Starbucks shift supervisor Neith Borja found that she had less time to work in downtown Manhattan, but she said the shift was more stressful. The 28-year-old told CBS MoneyWatch that baristas (only two) warned customers to always wear masks and stay away while juggling drink orders. After feeling that the situation did not improve in a conversation with his boss, Borja made a “big decision” to quit his job to maintain his mental health.

“I can’t keep up, … I’m just preparing for the worst — every time I go to work,” she recalled.

Prior to the pandemic, Borja regarded Starbucks as a model employer and took advantage of the company’s 401 (k) retirement plan and college tuition assistance programs. She said the pandemic experience changed that. “It was very eye-opening,” she said. “Now I’m wondering what other companies are doing to help their workers.”

Borja doesn’t know what his next job will be, but he’s confident that it won’t be in the food service industry. “This is an opportunity to start again and start a new job — meet new people.”

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Nate Borja with her daughter in Central Park, New York: “A week after putting mental health first, I had a very necessary picnic with my child.” This 28-year-old woman at Starbucks After working for four years, I recently quit my job as a Starbucks shift supervisor.

Nate Borja


From worker bee to boss

Not only are restaurants, retailers and transportation companies struggling to fill the job openings, they are barely able to seize the workers they already have. Daniel Zhao, Chief Economist, Job Site Glassdoor, Predict This will accelerate for months as a worker who stays in a less than ideal job while the pandemic is looking for more environmentally friendly meadows.

This does not necessarily mean a new job.Millions of Americans Start a new business, Push up Business formation rate Last year was the highest price in 15 years.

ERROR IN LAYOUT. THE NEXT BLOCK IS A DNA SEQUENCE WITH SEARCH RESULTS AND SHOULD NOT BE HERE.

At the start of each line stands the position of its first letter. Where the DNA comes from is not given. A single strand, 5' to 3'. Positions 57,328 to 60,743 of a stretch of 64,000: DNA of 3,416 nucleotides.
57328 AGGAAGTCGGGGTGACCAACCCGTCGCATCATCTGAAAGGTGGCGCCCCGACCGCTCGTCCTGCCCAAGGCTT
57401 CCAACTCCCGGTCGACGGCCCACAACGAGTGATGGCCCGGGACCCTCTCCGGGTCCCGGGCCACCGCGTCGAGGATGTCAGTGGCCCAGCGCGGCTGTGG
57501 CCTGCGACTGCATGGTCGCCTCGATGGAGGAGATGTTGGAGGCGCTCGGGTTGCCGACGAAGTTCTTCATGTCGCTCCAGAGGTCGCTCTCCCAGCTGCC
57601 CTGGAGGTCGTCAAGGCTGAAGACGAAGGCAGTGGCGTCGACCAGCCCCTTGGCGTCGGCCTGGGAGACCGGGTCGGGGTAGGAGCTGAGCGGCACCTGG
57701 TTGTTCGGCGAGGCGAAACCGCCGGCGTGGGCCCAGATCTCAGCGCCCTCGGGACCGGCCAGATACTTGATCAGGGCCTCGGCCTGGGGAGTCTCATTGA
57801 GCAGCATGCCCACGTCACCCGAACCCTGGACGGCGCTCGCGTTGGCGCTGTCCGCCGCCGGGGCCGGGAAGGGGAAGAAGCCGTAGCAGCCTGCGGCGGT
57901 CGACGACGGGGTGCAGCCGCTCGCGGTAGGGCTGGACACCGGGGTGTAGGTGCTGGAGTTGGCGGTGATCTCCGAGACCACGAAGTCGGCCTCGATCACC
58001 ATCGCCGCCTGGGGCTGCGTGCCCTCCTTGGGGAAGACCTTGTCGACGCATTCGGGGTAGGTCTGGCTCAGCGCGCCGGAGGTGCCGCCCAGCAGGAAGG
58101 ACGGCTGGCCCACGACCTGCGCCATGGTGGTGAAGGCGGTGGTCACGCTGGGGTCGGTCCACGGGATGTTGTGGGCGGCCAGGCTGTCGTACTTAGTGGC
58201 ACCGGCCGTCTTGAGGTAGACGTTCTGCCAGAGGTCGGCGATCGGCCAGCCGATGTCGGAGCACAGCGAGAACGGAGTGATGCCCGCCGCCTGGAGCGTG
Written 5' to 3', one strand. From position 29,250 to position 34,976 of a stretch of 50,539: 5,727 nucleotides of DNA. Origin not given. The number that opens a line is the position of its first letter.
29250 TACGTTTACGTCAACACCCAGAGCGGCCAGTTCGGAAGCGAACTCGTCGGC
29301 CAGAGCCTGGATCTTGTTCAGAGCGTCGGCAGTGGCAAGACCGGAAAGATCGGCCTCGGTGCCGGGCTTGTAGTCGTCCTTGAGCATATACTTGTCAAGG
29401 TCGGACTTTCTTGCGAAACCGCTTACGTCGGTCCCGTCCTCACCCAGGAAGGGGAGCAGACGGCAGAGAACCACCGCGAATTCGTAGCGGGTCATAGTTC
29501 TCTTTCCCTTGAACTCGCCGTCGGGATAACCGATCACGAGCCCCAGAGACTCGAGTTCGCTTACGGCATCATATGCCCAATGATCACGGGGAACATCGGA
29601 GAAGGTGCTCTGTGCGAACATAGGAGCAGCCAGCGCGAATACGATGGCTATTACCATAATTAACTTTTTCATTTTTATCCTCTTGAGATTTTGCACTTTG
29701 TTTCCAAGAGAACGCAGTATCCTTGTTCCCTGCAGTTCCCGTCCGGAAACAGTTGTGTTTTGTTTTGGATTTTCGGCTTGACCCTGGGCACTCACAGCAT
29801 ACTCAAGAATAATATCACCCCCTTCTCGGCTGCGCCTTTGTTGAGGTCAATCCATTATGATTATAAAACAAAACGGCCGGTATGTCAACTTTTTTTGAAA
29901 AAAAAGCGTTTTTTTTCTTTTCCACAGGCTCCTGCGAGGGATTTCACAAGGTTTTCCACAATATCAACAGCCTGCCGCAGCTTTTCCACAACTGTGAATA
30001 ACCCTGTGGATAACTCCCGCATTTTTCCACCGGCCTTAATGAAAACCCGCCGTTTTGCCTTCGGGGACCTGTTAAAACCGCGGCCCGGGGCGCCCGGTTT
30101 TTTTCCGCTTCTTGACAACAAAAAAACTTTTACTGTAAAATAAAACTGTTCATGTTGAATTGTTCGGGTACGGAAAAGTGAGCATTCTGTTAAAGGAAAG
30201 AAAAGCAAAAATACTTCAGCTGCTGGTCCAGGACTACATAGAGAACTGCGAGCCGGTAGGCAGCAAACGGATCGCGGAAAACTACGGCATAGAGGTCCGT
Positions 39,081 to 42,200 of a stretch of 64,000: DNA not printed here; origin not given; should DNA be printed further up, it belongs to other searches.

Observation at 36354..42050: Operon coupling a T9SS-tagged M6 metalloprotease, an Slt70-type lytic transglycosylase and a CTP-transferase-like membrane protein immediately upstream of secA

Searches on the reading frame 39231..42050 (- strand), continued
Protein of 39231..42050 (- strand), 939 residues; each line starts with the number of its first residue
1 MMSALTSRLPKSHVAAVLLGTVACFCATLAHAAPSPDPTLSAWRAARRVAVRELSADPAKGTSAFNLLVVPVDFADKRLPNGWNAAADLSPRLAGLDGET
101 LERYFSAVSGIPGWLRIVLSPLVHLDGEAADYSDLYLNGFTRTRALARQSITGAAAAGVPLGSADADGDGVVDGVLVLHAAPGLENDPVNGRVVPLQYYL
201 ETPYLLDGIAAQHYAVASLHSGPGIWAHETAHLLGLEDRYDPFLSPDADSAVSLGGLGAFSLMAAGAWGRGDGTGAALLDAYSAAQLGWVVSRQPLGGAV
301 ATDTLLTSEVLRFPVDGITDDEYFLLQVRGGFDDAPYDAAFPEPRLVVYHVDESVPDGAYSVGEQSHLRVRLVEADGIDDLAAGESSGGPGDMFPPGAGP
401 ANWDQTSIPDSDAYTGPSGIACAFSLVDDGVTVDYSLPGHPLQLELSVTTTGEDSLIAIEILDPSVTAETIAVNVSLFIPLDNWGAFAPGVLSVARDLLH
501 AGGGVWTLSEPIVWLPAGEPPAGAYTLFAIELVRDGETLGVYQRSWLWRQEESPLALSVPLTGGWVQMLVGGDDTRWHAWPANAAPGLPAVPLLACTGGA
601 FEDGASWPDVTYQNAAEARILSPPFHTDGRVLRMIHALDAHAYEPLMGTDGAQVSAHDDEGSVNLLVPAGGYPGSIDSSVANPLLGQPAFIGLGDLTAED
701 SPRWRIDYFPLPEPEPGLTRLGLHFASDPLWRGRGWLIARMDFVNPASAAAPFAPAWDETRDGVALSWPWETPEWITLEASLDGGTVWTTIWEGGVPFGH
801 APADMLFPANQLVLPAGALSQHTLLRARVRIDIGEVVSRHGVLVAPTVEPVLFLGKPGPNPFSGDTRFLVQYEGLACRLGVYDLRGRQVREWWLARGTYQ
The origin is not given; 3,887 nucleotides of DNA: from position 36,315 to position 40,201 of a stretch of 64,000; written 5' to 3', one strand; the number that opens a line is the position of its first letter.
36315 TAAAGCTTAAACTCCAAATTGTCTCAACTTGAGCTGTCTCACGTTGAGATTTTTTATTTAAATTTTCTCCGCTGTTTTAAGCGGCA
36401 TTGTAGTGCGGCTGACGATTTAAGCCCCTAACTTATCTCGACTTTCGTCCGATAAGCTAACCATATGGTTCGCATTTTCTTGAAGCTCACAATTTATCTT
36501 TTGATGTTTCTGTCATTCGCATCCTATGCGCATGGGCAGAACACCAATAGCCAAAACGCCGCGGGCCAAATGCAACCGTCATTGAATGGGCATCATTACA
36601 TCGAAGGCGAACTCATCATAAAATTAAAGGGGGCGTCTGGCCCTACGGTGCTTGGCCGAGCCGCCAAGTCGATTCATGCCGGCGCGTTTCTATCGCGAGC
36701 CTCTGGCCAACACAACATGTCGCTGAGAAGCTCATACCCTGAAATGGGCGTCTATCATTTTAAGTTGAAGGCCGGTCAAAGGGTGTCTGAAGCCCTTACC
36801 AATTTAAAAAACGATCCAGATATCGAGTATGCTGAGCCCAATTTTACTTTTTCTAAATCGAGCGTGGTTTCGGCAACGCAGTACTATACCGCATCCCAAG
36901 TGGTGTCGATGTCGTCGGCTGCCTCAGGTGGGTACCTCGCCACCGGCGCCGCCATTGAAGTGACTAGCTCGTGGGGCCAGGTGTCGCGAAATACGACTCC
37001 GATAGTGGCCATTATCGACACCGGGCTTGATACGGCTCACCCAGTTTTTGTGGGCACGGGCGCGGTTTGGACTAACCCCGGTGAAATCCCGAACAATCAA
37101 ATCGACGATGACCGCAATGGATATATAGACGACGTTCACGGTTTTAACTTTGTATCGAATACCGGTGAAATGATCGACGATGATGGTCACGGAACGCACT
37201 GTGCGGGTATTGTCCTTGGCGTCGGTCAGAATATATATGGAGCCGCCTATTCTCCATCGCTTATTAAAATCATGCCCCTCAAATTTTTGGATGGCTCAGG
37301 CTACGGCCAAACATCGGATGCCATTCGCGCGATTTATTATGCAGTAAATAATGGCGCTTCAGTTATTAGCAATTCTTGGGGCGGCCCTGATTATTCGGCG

Census data shows a surge in new businesses

06:20

Albirex, a 15-year fashion buyer based in New York, has always wanted to own his own business. A pandemic who saw her infected with COVID-19, sick for a month, working on a computer for up to 13 hours a day, and spending more time with her children away from requesting work. The year plunged, urging her to be taken. She wanted to be her boss and have more personal time, including time to start a family.

She currently runs two businesses. One is the luxury wholesaler Alez Group and the other is the unnamed apparel line. Just six months after starting Ares with his friends Daisy Perez, Michelle says that even with less work time, the income from the business is already the same as the salary of a corporate buyer.

“Money is important, but I can’t even explain how much freedom of happiness means. It’s great that it just takes a few days to leave,” Michelle said on her 36th birthday. I talked to Curacao’s CBS Money Watch, which was celebrating. birthday.

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Albi Michelle (left) and Daisy Perez (right) are working on their business, the Alez Group, during a trip to Tulum, Mexico.

Courtesy Albirex


But for newly empowered workers, honeymoon days are probably counted. Economist Heidi Sirholtz warns against over-reading April data. “This is a very old COVID term,” she said. In May, wage growth slowed significantly, with employers adding nearly 600,000 jobs. This is not a sign of a long-standing shortage, Shierholz It pointed out.

The economy is still below pre-pandemic levels by 7.6 million, and despite all resignations in April, the month ended with 500,000 more unemployed job seekers than open positions. How long it will take for the other 7 million people to return is an open question. In the meantime, those who can work are in the driver’s seat and enjoy the ride as much as possible.



Workers are quitting their jobs at record speeds. That’s good for the economy.

Source link Workers are quitting their jobs at record speeds. That’s good for the economy.